Friday, November 4, 2011


by Scott Bradley

Someone recently (07 Sept) commented on a post (Taking Zen To The Laundry Mat) by providing definitions of nihilism and inviting comment. Today is 09 Sept. and I comment, but when will you read this?

Nihilism is partly defined in this comment as "an extreme form of skepticism that denies all existence." My comment: Why and how could anyone "deny" all existence? If skepticism is the suspension of judgment, then no judgments are made. Not-knowing knows not. It is as simple as that. No position is taken. Nothing is fixed. Perhaps you tire of this quote, but here it is again: "The Radiance of Drift and Doubt is the sage's only map." Nihilism is a position, but the point is to have none.

Another possible definition is: "A doctrine holding that all values are baseless and that nothing can be known or communicated." My comment: All values are based on "human inclinations", and the expression of our humanity is an expression of those inclinations. But we can presume no other base; our values cannot be fixed to transcendent and eternal verities.

Zhuangzi's "Walking Two Roads" suggests that we can both live our humanity and transcend it. We go along with the values which arise from our heart, and yet we do not require that they be immutably fixed. We go with the flow of existence in acceptance of its tenuous reality, and in this way discover that we can celebrate it in "far and unfettered wandering". The wanderer has no home or known destination, but only "the vast wilds of open nowhere."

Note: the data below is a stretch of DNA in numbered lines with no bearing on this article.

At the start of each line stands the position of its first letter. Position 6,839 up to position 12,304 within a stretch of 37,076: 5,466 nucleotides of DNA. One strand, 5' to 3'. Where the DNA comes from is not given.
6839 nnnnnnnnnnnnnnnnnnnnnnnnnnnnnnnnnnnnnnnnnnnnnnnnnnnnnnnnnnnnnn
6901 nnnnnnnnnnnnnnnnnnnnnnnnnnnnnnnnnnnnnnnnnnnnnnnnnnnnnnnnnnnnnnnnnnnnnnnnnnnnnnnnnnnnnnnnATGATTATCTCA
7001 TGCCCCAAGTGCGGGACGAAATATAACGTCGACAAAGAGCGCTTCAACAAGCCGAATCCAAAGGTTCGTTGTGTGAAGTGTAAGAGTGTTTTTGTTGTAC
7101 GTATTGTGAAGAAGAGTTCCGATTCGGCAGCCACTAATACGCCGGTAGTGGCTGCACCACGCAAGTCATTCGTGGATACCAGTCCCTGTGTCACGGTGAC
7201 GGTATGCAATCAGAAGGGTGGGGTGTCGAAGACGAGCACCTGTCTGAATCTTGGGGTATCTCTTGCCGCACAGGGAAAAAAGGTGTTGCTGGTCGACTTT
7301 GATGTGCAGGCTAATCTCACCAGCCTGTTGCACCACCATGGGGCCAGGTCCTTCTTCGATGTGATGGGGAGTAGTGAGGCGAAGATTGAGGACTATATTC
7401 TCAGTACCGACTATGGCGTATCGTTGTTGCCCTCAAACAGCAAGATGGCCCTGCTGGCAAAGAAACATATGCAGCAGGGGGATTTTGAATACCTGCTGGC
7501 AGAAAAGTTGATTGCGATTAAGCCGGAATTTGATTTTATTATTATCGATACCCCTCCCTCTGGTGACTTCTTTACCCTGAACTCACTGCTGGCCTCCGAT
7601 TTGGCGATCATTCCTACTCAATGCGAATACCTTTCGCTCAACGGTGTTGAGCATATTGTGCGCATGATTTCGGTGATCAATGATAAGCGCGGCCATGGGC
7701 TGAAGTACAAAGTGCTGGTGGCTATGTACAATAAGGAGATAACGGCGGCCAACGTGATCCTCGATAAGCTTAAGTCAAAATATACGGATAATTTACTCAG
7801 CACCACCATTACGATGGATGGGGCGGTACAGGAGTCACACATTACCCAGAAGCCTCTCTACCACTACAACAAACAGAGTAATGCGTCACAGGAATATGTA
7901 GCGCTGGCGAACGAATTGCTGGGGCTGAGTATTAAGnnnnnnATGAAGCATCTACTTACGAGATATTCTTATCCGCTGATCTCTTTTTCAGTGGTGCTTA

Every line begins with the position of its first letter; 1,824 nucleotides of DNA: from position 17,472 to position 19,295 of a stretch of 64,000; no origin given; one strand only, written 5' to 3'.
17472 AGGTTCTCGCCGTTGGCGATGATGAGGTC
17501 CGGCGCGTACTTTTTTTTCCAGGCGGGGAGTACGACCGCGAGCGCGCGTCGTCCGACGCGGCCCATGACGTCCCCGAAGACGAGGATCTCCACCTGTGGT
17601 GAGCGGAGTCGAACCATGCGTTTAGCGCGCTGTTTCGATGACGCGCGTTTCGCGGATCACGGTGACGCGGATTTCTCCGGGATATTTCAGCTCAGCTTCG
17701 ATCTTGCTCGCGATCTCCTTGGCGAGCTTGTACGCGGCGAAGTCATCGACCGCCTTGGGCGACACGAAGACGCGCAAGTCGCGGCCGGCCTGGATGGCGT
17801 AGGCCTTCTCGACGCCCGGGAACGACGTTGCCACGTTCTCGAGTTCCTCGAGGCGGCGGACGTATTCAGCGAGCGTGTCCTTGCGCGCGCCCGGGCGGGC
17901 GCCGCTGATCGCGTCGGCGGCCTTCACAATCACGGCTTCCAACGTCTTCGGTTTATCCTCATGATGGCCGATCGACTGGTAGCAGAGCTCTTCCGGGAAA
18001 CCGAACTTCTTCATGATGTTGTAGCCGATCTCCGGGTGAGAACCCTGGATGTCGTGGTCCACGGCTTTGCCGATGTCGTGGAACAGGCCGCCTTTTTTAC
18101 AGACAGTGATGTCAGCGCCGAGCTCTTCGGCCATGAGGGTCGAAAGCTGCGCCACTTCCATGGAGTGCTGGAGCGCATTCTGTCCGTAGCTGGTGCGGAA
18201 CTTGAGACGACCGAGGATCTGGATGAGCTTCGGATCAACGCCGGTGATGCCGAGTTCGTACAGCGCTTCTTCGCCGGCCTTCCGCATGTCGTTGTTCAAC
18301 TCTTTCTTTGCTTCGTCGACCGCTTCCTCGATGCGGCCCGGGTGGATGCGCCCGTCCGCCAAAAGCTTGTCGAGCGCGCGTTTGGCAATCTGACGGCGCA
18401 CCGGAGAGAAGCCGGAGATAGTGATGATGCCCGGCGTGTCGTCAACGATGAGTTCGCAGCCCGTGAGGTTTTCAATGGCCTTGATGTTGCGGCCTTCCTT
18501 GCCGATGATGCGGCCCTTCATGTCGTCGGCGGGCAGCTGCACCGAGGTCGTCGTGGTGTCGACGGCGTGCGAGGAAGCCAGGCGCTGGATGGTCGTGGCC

This likewise applies to knowing and communicating. I know I exist, but I also know I cannot know it. Descartes would have us believe that because we think, we are. But nothing about existence reduces to reason. The "understanding consciousness", very much a human inclination, knows lots of neat stuff and is rightfully affirmed, but must know when to stop. It must also realize that it is "peculiarly unfixed".

The final possible definition I will address is this: "Rejection of all distinctions in moral or religious value and a willingness to repudiate all previous theories of morality or religious belief." My comment: The key words here are "rejection" and "repudiate". To reject distinctions would be to make one. To repudiate a theory is to establish a theory relative to others. I am guilty of both, of course, but that is beside the point (isn't it?).

Perhaps the most telling aspect of nihilism is the -ism. It is a chosen position. It is a decision. It is a conclusion. It is a belief, just as atheism is a belief. Negation is belief.

We affirm life and this apparent reality as it appears to be, not because we know that it is, but simply because it appears to be and we appear to be in it. We live, not because we understand what it is to live, but because we live. We have values, not because they have a transcendent ground, but because we have them. We know, not because we know our knowing is sure, but because we know.

We "Walk Two Roads".

You can check out Scott's other miscellaneous writings here.


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